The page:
IRS requires charity statement for gifts $250 and larger

Midwest City tax preparer Sean Reed cautions tithers, others to secure proper documentation to deduct cash gifts of $250 and larger.
by Paula Burkes Modified: March 19, 2014 at 11:00 am •  Published: March 18, 2014

Q&A with Sean Reed

Donors must use care when

reporting their charitable gifts

Q: I understand there’s an important tax case that potentially impacts everyone who contributes $250 or more to their church or other nonprofit organization, and deducts those contributions on their income taxes?

A: Yes, a Virginia couple’s deduction of $22,517 was disallowed because their church’s tithing statement lacked the proper wording.

Q: Aren’t copies of checks good enough?

A: Only those of less then $250. If they’re larger than $250, the Internal Revenue Service requires a Charity Statement.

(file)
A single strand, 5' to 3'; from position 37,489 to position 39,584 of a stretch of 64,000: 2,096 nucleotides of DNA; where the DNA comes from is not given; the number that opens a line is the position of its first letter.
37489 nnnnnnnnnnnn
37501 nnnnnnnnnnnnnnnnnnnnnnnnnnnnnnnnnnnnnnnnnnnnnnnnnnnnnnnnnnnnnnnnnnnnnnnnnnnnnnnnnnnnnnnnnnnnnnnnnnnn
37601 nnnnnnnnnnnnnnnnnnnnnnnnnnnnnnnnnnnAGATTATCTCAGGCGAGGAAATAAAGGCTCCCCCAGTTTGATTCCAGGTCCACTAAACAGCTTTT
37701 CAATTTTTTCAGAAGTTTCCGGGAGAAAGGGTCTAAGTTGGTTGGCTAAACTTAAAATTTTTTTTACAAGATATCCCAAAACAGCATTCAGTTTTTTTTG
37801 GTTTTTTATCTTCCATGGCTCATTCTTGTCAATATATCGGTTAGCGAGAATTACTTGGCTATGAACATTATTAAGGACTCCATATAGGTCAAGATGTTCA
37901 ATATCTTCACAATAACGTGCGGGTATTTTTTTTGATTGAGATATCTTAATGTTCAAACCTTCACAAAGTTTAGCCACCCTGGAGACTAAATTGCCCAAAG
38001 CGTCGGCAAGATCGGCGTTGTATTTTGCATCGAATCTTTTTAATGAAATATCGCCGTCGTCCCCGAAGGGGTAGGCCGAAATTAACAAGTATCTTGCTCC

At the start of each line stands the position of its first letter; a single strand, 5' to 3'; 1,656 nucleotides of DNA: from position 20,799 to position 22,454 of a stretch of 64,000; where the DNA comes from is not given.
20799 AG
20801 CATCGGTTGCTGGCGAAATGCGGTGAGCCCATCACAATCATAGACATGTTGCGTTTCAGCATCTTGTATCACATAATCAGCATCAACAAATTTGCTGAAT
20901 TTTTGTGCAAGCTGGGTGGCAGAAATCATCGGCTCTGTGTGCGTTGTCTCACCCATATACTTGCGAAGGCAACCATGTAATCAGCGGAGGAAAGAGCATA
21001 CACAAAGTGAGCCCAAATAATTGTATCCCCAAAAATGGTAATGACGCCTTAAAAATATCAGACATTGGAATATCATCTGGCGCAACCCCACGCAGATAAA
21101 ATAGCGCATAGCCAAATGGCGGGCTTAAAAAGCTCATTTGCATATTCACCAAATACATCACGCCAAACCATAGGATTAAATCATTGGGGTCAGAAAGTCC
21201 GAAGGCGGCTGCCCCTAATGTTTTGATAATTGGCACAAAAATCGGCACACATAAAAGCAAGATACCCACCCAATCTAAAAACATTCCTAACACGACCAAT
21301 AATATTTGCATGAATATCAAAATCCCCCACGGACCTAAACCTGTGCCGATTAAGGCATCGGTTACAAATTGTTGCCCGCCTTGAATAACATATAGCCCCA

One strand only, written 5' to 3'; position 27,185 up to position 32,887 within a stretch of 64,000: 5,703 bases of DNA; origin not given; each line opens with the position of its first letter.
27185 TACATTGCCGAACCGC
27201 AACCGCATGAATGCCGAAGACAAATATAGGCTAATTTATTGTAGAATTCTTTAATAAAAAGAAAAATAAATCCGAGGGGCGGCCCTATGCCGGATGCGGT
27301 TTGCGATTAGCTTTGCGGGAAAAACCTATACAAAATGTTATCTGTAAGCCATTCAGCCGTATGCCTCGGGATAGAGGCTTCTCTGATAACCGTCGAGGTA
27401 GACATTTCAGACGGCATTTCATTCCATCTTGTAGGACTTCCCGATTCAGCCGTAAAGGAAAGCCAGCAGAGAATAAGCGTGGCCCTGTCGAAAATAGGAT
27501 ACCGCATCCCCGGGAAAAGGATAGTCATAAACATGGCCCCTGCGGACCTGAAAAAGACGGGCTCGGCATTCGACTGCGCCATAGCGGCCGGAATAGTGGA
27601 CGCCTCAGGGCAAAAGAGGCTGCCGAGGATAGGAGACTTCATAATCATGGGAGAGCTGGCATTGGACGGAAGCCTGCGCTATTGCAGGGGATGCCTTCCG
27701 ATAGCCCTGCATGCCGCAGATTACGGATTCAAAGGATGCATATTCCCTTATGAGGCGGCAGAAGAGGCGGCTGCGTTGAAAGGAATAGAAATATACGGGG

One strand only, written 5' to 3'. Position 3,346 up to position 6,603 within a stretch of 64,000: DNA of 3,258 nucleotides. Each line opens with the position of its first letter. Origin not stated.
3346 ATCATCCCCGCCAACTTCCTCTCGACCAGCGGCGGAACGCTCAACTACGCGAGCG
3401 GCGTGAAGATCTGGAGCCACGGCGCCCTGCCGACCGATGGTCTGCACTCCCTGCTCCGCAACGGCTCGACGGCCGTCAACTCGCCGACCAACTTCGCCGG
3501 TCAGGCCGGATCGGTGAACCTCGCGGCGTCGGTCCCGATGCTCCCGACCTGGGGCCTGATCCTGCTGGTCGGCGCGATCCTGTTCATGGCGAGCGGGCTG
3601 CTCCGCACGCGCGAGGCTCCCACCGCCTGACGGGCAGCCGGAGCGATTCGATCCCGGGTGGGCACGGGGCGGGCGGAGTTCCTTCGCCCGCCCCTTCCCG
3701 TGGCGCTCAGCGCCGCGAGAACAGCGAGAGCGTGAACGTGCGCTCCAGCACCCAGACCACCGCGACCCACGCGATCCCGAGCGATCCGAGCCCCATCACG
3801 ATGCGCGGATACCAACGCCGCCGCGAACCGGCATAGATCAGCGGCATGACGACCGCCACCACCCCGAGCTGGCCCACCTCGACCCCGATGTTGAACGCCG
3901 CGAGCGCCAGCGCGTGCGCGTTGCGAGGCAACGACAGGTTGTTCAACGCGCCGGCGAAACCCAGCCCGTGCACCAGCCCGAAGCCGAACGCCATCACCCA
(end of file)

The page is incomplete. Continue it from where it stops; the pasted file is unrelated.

Q: What’s the proper language?

A: There are several phrases acceptable, but this one is the best to cover the church and congregation: “Pursuant to Internal Revenue Code requirements for substantiation of charitable contributions, no goods or services were provided in return for the Tax Deductible contributions”

Q: Is there a time frame that allows taxpayers to get the proper documentation?

A: To be considered correct and timely, it needs to be on hand by the April 15 filing deadline or by Oct. 15, if you’ve filed for an extension.


by Paula Burkes
A 1981 journalism graduate of Oklahoma State University, Paula Burkes has more than 30 years experience writing and editing award-winning material for newspapers and healthcare, educational and telecommunications institutions in Tulsa, Oklahoma...
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